London — OPEC and its allies thought they'd be facing a potential crisis of oversupply in the oil market in the early goings of 2020, but instead the assassination of Iranian General Qassem Soleimani has brought its limited spare production capacity back into focus.
OPEC officials tell S&P Global Platts that the bloc is prepared to respond to any supply emergency by reversing its production cuts if necessary.
OPEC is just starting a new 1.7 million b/d cut accord with Russia and nine other partners that runs through March, of which OPEC has agreed to shoulder about 1.2 million b/d.
Related coverage: US-Iran tensions
The recent surge in oil prices may prompt some members to ease off their production quotas, but a prolonged outage in the Gulf, whether in Iraq, where Chevron on Monday announced it was withdrawing its US personnel amid heightening risks, or in key US ally Saudi Arabia, could prove problematic to mitigate.
The International Energy Agency estimates OPEC's spare production capacity that can be reached within 90 days and sustained "for an extended period" at about 3.12 million b/d, two-thirds of which is in Saudi Arabia. The US Energy Information Administration, using a somewhat tighter definition that requires the output to come online within 30 days, pegs' OPEC's surplus capacity at just 1.63 million b/d.
Platts Analytics estimates global spare capacity at 2.3 million b/d, of which 1.5 million b/d is in Saudi Arabia.
"Spare capacity and SPR [Strategic Petroleum Reserve] releases from the US and others could soften the blow of a large outage, but it could be difficult to offset a major, sustained disruption," said Paul Sheldon, Platts Analytics' chief geopolitical adviser.
Brent crude prices have risen almost 6%, crossing $70/b on Monday, since the US announced late Thursday that it had conducted a drone strike in Baghdad that killed Soleimani, the head of the Quds Force, who had been coordinating several Iranian-backed militias in Iraq.
Iran has vowed to retaliate in kind, and the Iraqi parliament on Sunday passed a resolution calling for the withdrawal of US troops from the country, prompting US President Donald Trump to threaten sanctions on Baghdad.
Analysts see major risks to Iraq's crude supply if the conflict escalates. Iraq pumped 4.68 million b/d in November -- close to 5% of global crude output -- according to the latest Platts survey of OPEC production.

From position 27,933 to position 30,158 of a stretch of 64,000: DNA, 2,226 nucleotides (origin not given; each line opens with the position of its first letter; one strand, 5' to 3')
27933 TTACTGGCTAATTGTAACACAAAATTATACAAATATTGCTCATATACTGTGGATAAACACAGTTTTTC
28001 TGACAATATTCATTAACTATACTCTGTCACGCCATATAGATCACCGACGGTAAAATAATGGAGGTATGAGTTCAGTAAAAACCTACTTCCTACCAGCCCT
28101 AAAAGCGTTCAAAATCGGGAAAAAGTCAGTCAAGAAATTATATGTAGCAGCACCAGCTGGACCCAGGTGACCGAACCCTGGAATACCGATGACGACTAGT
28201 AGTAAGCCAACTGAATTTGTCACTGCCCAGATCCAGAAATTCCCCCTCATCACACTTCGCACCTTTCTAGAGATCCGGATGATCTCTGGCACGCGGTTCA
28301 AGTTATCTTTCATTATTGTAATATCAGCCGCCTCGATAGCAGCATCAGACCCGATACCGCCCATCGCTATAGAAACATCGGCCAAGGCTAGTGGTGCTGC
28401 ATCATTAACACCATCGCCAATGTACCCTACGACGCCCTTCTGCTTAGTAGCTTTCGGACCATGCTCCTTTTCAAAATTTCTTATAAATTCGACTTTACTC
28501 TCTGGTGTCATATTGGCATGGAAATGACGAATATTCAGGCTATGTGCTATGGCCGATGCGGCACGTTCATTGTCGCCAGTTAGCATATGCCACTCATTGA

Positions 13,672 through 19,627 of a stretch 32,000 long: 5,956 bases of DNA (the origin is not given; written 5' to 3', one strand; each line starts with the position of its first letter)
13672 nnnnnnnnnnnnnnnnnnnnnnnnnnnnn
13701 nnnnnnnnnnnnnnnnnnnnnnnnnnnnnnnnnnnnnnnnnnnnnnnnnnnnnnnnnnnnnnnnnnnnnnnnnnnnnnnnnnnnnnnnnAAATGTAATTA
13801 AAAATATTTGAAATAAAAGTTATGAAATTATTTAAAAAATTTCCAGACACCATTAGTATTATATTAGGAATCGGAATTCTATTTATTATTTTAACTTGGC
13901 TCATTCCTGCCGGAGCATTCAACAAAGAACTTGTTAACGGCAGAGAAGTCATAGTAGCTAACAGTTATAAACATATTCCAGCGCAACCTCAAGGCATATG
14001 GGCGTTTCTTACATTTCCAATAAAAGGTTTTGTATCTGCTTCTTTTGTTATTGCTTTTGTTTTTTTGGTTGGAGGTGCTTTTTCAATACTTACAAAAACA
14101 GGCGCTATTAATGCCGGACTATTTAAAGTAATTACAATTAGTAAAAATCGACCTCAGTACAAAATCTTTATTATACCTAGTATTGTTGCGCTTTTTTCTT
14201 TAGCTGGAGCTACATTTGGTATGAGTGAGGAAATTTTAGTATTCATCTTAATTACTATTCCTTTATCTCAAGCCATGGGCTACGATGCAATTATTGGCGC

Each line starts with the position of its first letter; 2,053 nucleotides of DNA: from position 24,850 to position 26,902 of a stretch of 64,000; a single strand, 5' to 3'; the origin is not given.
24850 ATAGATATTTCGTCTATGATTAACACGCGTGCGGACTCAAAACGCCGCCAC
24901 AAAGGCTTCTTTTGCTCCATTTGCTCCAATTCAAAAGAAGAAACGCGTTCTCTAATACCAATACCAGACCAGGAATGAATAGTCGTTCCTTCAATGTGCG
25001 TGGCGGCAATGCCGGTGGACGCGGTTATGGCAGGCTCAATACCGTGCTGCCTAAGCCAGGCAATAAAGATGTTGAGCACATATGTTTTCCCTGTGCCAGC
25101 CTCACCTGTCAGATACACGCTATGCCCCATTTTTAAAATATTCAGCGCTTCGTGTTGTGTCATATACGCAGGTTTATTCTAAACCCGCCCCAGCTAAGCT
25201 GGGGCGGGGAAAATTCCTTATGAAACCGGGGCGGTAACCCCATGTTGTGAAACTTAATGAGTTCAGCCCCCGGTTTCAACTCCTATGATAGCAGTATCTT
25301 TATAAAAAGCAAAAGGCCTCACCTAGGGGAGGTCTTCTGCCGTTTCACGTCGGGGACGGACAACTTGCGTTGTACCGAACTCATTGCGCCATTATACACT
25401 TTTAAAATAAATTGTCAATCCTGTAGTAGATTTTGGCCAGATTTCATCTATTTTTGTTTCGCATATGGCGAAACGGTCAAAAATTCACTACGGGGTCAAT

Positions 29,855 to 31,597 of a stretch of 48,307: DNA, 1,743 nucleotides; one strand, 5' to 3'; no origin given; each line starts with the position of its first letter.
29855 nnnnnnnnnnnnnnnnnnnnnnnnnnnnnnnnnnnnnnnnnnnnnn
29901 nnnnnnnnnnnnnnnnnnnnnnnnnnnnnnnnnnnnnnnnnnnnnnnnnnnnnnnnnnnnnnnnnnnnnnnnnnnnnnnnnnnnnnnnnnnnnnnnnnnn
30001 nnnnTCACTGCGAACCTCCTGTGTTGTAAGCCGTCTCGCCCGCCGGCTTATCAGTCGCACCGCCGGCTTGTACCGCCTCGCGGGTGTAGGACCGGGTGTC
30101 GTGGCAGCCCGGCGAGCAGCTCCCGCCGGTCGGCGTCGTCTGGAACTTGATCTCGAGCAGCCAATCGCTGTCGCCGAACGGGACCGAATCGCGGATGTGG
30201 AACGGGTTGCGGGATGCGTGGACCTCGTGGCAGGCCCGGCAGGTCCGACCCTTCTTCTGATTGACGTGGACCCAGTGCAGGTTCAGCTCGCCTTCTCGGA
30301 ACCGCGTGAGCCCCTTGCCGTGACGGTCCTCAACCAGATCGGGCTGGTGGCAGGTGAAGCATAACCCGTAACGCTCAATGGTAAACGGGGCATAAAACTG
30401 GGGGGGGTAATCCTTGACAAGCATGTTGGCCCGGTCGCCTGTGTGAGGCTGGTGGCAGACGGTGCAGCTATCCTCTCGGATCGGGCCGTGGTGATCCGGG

US officials have also warned of potential Iranian attacks on Saudi oil facilities. Saudi Arabia's critical Abqaiq crude processing facility has already been hit once, on September 14 in an attack Saudi authorities have blamed on Iran, causing half of the kingdom's production capacity to go offline temporarily, though it quickly recovered.
Saudi Arabia is the third largest global crude producer, pumping 9.90 million b/d in November, according to the Platts OPEC survey, or about one out of every 10 barrels in the world.
Should Iran be targeted by the US, its 2.15 million b/d of production could also be at risk.
Beyond that, output from major refineries in Qatar, Kuwait and the UAE may also be vulnerable to conflict, as well as the almost 25% of global LNG supply provided by Qatar and the UAE.
For OPEC and its allies, the surge in oil prices may make it difficult for de facto leader Saudi Arabia, with its fiscal breakeven price of some $75/b, to impose strict production discipline and see the cut accord extended beyond its March expiry.
Saudi energy minister Prince Abdulaziz bin Salman pledged at the OPEC+ coalition's December meeting that Saudi Arabia would overcomply with its new lower production quota by 400,000 b/d and hold output at 9.7 million b/d, as long as everybody else in the group fully complies with their quotas. Iraq and Nigeria, in particular, were put on warning for their lax discipline.
The OPEC+ coalition will meet March 5-6 in Vienna to decide on the future of their supply cuts.
Prior to the attacks, many analysts had forecast an oversupply in the market through the first half the year and expected the group to extend the cuts until at least the summer, when market fundamentals look more bullish on expected rising demand and perhaps slowing growth in US shale production.
But with Russia already publicly signalling in recent weeks that it may seek to exit the agreement and several other members chafing at their new quotas, the heightened geopolitical tensions may provide an excuse to end the deal.
On the other hand, Olivier Jakob, an analyst with Petromatrix, said that US producers could take advantage of the recent rise in prices to hedge their forward production, preventing the market from tightening.
"The geopolitical premium providing a better hedging pricing point for US producers will be a medium-term problem for Russia and Saudi Arabia as it implies that US oil supplies will be higher for longer," he said.
-- Herman Wang, email@example.com
-- Edited by Alisdair Bowles, firstname.lastname@example.org
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